Update: The Senate passed a revised version of motion 12a on a unanimous voice vote today. Frank diplomatically withdrew motion 12b, allowing the admin to maintain the cherished fiction that their efforts to hide tenure decisions had nothing to do with VP Martinez.
1/13/2010: Frank’s Senate motions are needed to codify what was once a collegial procedure where the faculty in the form of the FPC gave advice to the Provost on who should get tenure and why, and the Provost in turn explained his final decisions to the faculty who had advised him. As near as we can tell – and some of this is speculation – this process worked fine until last year, when Provost James (Jim) Bean decided he wanted to give tenure to OIED Vice Provost Charles Martinez for shady administrative reasons. We’ve tried to find out details on this – like when Charles was actually put on a tenure track – but Melinda is trying to charge us to see the paperwork.
Jim really, really didn’t want to have to tell the FPC what he was doing. So he put Charles up for tenure at the last minute and then changed the rules on the FPC, and that’s why we are all wasting our time on this. Thanks Jim – and thanks to Frank for working to fix this nonsense!
In the interest of expediting discussion of motions 12A
and B at the 13 January meeting, here is a brief description of the
need for the Motions.
Our University enjoys a generally good procedure for deciding
matters of promotion and tenure. Committees at Department and College
levels collect and evaluate documentation of each Candidate’s record
of research, teaching, and service, and forward recommendations to the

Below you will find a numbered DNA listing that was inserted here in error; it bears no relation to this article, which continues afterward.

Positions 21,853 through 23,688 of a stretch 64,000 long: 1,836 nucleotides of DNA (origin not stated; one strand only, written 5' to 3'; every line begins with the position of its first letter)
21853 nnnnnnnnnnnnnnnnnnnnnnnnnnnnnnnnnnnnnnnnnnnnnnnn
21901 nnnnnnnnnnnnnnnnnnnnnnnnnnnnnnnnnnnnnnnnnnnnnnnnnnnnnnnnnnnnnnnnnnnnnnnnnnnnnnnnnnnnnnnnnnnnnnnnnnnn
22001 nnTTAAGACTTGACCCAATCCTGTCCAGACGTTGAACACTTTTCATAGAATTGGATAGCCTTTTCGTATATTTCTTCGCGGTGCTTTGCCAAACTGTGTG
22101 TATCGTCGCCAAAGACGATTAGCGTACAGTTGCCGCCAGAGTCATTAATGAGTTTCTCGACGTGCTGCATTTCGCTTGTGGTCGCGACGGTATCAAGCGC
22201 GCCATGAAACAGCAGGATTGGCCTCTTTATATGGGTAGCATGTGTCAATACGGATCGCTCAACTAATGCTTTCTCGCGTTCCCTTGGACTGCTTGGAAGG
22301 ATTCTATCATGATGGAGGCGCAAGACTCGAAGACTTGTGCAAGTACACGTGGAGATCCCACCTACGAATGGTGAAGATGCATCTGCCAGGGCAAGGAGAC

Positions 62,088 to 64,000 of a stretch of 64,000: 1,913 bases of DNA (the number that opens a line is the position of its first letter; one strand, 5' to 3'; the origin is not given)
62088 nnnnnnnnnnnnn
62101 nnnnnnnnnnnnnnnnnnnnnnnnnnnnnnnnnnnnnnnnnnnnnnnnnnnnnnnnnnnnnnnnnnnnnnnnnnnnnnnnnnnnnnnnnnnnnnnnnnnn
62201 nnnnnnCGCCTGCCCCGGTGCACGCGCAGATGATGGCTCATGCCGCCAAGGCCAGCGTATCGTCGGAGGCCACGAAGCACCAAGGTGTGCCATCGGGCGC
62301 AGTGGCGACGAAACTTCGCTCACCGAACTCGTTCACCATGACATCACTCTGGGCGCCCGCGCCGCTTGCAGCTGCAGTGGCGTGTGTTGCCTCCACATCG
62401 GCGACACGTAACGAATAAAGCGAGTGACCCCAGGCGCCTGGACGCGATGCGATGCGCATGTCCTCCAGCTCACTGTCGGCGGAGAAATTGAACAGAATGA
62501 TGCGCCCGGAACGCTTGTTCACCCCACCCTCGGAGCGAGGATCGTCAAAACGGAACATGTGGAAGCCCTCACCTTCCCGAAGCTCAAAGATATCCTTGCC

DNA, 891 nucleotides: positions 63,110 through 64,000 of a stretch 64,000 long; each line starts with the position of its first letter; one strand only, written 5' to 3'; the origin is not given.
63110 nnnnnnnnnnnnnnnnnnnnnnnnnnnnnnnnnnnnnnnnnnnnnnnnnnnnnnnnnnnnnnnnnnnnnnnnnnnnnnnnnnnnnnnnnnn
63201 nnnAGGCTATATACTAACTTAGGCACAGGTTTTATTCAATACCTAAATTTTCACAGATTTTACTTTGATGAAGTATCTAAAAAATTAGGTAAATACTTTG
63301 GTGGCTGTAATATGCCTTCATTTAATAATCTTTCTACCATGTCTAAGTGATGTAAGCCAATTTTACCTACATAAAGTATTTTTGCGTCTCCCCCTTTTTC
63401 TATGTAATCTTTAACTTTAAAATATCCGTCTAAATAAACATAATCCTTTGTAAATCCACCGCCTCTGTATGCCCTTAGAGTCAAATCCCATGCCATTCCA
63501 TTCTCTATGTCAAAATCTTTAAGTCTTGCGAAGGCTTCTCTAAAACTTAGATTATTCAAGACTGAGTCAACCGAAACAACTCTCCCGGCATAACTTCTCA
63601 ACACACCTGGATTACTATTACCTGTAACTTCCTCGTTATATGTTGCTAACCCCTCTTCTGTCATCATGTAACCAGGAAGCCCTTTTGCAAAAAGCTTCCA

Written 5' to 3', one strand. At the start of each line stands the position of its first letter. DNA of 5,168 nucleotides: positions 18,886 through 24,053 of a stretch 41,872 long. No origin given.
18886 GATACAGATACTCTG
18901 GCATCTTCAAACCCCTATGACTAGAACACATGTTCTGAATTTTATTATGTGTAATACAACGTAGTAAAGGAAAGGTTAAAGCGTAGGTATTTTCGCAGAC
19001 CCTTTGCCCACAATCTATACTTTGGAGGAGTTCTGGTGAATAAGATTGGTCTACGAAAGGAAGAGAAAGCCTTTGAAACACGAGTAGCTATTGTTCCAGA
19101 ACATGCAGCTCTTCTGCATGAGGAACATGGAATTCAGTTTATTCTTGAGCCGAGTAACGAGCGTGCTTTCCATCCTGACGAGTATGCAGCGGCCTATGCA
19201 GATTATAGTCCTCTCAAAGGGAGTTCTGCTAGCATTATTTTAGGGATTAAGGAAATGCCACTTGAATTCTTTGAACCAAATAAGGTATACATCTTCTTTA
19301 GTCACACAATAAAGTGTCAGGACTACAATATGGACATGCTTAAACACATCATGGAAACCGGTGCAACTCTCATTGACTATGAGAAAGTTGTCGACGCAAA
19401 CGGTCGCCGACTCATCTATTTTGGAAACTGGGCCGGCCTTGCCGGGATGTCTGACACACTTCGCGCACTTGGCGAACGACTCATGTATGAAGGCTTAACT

Chair or the Dean, respectively. These materials, along with the
recommendations of the Chair and Dean are forwarded to the FPC, whose
job is to evaluate the materials and make recommendations to the
The Provost reaches decisions based on his/her evaluation of the
documents and the recommendations of the FPC, and then composes
decision letters for delivery to the Candidates. For decades, until
this past year, these letters were shared with the FPC Chair. This
sharing provided assurance that the Provost was making decisions in
the best interests of the University’s academic program.
Decisions that compromise those interests could arise under several
conditions. For instance, a Provost could grant tenure on the grounds
that a candidate fills certain University needs that are unrelated to
the academic program. Or a Provost could deny tenure on the grounds
that the candidate, although bright and productive, might project an
unfavorable image to the public. Or simple budgetary problems could
lead a Provost to cut the work force by denying tenure.
The sharing of letters with the FPC Chair provides the
historically sanctified route for protecting the University from such
problematic actions. It also recognizes the hard work and sacrifice
made by members of the FPC, one of the most demanding of the
Franklin W. Stahl